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mahesh2k
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« Reply #6 on: September 10, 2011, 11:36:40 AM »

NSFCM

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Shades
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« Reply #7 on: September 10, 2011, 12:27:10 PM »

@Renegade
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mouser
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« Reply #8 on: September 10, 2011, 01:26:00 PM »

Following up on what others have suggested, one thing i have never understood is how one rationalizes and makes sense of something like the "9/11 Victim Compensation Fund".

Essentially, each family of someone killed in the 9/11 terrorist attacks received money from the government which averaged "$2 million tax free".

I cannot wrap my head around the difference in the way we treated families of victims of 9/11 compared to how we treat victims of equally traumatic deaths and injuries.

If your spouse was killed instantly in the 9/11 attacks you get 2 million dollars from the government fund, a national memorial and day of morning, and a huge national support system.  If your spouse is raped and tortured and murdered by a serial killer you get nothing.  I just don't get that.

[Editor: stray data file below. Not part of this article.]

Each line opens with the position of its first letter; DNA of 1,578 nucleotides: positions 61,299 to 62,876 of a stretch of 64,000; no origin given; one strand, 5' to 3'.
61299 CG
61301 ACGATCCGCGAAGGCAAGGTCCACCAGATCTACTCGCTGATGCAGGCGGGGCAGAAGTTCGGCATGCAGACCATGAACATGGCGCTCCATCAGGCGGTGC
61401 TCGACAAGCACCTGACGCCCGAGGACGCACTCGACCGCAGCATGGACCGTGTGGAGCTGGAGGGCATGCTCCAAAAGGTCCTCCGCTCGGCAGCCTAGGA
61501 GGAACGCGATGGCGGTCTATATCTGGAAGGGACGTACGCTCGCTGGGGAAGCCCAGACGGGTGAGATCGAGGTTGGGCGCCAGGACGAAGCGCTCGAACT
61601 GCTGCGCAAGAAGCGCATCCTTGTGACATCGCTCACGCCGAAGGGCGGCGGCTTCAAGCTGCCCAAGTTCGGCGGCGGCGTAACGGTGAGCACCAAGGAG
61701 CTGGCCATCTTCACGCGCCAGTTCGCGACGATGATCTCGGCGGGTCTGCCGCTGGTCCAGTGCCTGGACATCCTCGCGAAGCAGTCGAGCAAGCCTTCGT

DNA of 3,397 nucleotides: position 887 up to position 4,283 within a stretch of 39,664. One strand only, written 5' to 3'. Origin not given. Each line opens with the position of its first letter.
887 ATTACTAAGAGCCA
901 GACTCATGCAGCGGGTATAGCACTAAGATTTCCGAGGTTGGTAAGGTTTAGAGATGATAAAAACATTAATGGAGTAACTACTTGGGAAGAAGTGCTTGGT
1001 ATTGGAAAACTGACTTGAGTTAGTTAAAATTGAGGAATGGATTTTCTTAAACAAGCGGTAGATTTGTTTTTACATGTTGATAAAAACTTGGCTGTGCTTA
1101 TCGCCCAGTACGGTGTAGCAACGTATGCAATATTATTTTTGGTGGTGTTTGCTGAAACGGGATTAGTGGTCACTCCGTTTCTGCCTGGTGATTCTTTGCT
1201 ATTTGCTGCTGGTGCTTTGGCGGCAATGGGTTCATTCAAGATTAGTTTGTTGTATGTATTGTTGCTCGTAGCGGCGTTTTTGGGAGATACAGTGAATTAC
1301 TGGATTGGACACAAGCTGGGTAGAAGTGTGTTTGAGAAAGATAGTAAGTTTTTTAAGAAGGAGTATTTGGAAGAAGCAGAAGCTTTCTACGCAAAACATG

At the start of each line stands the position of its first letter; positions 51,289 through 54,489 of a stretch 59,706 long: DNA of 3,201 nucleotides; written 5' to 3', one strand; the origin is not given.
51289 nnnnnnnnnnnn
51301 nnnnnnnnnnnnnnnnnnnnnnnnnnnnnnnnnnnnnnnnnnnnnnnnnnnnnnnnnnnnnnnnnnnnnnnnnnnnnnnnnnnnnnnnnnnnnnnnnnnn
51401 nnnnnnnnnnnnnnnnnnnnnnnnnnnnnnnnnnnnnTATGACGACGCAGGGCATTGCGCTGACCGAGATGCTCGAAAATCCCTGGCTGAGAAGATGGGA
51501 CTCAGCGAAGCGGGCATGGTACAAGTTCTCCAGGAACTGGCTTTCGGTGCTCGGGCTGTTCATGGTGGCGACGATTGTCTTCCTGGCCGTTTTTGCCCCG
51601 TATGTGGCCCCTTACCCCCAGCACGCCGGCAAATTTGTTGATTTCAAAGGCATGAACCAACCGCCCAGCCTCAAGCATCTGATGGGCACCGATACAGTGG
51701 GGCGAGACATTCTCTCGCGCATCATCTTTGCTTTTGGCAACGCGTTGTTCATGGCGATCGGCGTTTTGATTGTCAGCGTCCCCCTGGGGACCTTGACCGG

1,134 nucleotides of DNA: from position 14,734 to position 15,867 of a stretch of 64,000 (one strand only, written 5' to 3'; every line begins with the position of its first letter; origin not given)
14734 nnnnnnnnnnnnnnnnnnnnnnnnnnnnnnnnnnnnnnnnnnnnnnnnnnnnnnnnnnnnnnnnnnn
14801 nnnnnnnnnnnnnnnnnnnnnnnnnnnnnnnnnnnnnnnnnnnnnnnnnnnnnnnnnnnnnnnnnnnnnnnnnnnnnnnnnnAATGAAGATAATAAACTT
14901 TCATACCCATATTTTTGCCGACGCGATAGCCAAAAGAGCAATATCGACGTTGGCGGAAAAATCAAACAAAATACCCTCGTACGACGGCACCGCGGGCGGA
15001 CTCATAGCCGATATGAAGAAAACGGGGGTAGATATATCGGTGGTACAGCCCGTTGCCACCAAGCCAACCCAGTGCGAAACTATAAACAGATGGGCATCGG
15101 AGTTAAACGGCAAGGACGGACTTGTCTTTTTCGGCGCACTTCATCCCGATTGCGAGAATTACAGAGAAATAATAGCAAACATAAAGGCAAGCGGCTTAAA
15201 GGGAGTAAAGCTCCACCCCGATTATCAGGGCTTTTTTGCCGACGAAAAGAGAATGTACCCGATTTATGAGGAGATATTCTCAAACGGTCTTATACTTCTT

I'm not trying to be heartless -- I'm not begrudging anyone or trying to take away anyone's pain.  It just seems like yet another example of how reactions to this event have not been rational or proportionate given all of the other cases of death and suffering, both inside and outside of the US.



Edit:
Perhaps some of the explanation for why the 9/11 event felt like something especially traumatic has to do with how we can imagine the fear that so many people went through -- the visceral gut-level fear and panic of being trapped in a giant skyscraper that is on fire.  It's hard to imagine too many intensely scarier things that could happen to you.
« Last Edit: September 10, 2011, 02:18:39 PM by mouser » Logged
Stephen66515
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« Reply #9 on: September 10, 2011, 01:41:41 PM »

Its strange how no matter what country you live in, this is one of the events you remember EXACTLY what you was doing.

I remember being dragged into my friends house, whom I had just knocked on his door to borrow a lighter off him...just in time to see the second plane hit.  Our hearts sunk, it was horrible to watch.